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    Inspired to extend a helping hand to ambitious women working in corporate America, a veteran executive offers honest, practical, slightly irreverent advice about navigating companies that are run and populated predominately by men: how to interpret their sometimes surprising behavior, avoid common mistakes, flourish with the good guys, deal with the bad guys, and nurture a wonderful, satisfying career in a non-traditional role.

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  • TABLE OF CONTENTS

    The Spirit of the Discreet Guide
    FIRST PRINCIPLES
    The Facts of Life
    In and Out of the Men’s Room
    Tuning In and Dropping Out
    Hold It Right There, Lady
    Skeptical Spectacles and a Critical-Thinking Cap
    YOUR SISTAS AND YOU
    Whose Girl Are You?
    Taking Care
    You’re Different, and That’s Only Mostly Bad
    Impressions and the Real Thing
    Sistas
    EARLY MANEUVERS
    School Days
    Your First Company
    The Cubette
    NAVIGATION TIPS
    Guiding Lights
    The Big C’s: Competition, Challenge, and Conflict
    DANGER—FALLING COCONUTS
    Sit Down and Shut Up
    How Do You Get Anything Done?
    He Doesn’t Think You’re Very Smart
    But Don’t Be Dumb
    TOUCHY SUBJECTS
    After Hours
    One-on-One: Danger Zones
    Sex At Work
    GUYS, GUYS, GUYS
    The Big Guy
    The Good Guys
    International Guys
    The Messed-Up Ones
    Bad Guys
    Super Bad Guys
    YOU’RE A BIG GIRL NOW
    Managing—Between a Rock and a Hard Place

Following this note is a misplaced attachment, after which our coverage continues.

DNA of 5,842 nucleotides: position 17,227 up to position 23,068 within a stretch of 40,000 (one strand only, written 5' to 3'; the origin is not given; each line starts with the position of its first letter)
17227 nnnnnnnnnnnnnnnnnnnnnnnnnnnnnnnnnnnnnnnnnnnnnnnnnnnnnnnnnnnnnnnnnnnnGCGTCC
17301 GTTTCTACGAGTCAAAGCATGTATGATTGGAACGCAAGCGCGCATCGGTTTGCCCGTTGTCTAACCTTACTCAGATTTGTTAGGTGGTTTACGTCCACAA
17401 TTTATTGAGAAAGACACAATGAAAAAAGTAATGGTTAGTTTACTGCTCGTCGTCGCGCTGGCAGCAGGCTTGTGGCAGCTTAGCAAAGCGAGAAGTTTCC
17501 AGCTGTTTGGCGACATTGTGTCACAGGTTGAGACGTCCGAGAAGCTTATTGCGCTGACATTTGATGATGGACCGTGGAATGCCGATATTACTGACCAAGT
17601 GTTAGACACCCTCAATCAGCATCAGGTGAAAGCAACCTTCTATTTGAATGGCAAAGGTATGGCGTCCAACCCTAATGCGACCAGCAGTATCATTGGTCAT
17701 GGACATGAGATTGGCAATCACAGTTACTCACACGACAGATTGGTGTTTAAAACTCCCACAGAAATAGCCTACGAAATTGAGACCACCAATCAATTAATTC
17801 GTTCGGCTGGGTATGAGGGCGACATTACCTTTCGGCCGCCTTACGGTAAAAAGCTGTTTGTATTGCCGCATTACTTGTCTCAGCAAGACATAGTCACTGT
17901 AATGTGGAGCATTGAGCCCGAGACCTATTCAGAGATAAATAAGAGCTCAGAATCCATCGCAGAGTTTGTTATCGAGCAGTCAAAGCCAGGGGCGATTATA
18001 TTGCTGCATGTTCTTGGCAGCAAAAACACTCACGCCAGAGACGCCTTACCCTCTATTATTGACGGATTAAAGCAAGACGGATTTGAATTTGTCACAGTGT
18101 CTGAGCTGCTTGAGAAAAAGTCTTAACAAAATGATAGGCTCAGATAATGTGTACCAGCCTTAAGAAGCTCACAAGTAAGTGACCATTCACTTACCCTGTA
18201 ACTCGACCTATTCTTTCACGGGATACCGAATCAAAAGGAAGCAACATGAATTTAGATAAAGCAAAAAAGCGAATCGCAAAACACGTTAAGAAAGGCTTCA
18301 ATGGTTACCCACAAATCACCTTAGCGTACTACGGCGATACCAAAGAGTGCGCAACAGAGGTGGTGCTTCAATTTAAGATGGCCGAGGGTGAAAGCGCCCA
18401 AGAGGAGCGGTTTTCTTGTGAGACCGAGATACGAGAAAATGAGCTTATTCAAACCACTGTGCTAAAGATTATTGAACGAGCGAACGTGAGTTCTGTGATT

Work—Why You’re Paid
    THE EXECUTIVE WOMAN’S DILEMMA
    What? I Can’t Hear You
    Courage
    Common Sense
    A Powerful Combination
    THE PRIDE OF THE LIONESS
    Power and Risk
    Leadership
    THE DIAMOND

Searching for Equality

Thanks to the statistical package installed on my website, discreetguide.com, I can see what search terms my soon-to-be fans have used to find it. I casually take note of these search terms and reflect on the people behind them. The majority of visitors have googled something about a male-dominated environment. Some are looking for a laugh, a women’s group, or a hookup. Sometimes, however, a visitor has used a search term that provides such insight into her situation that I feel compelled to take action, even criminal action.

To look at the more mundane first, the search term “discreet” seems to be internet code for “sex,” so men looking for a little adventure with “discret female executives,” or “discrete,” or “discreit”—it seems none of these guys can spell— must be startled when they end up on a website of advice about how to work with men, without sleeping with them. Do they think The Discreet Guide for Executive Women represents one of those binders full of hot women? They probably can’t click away fast enough.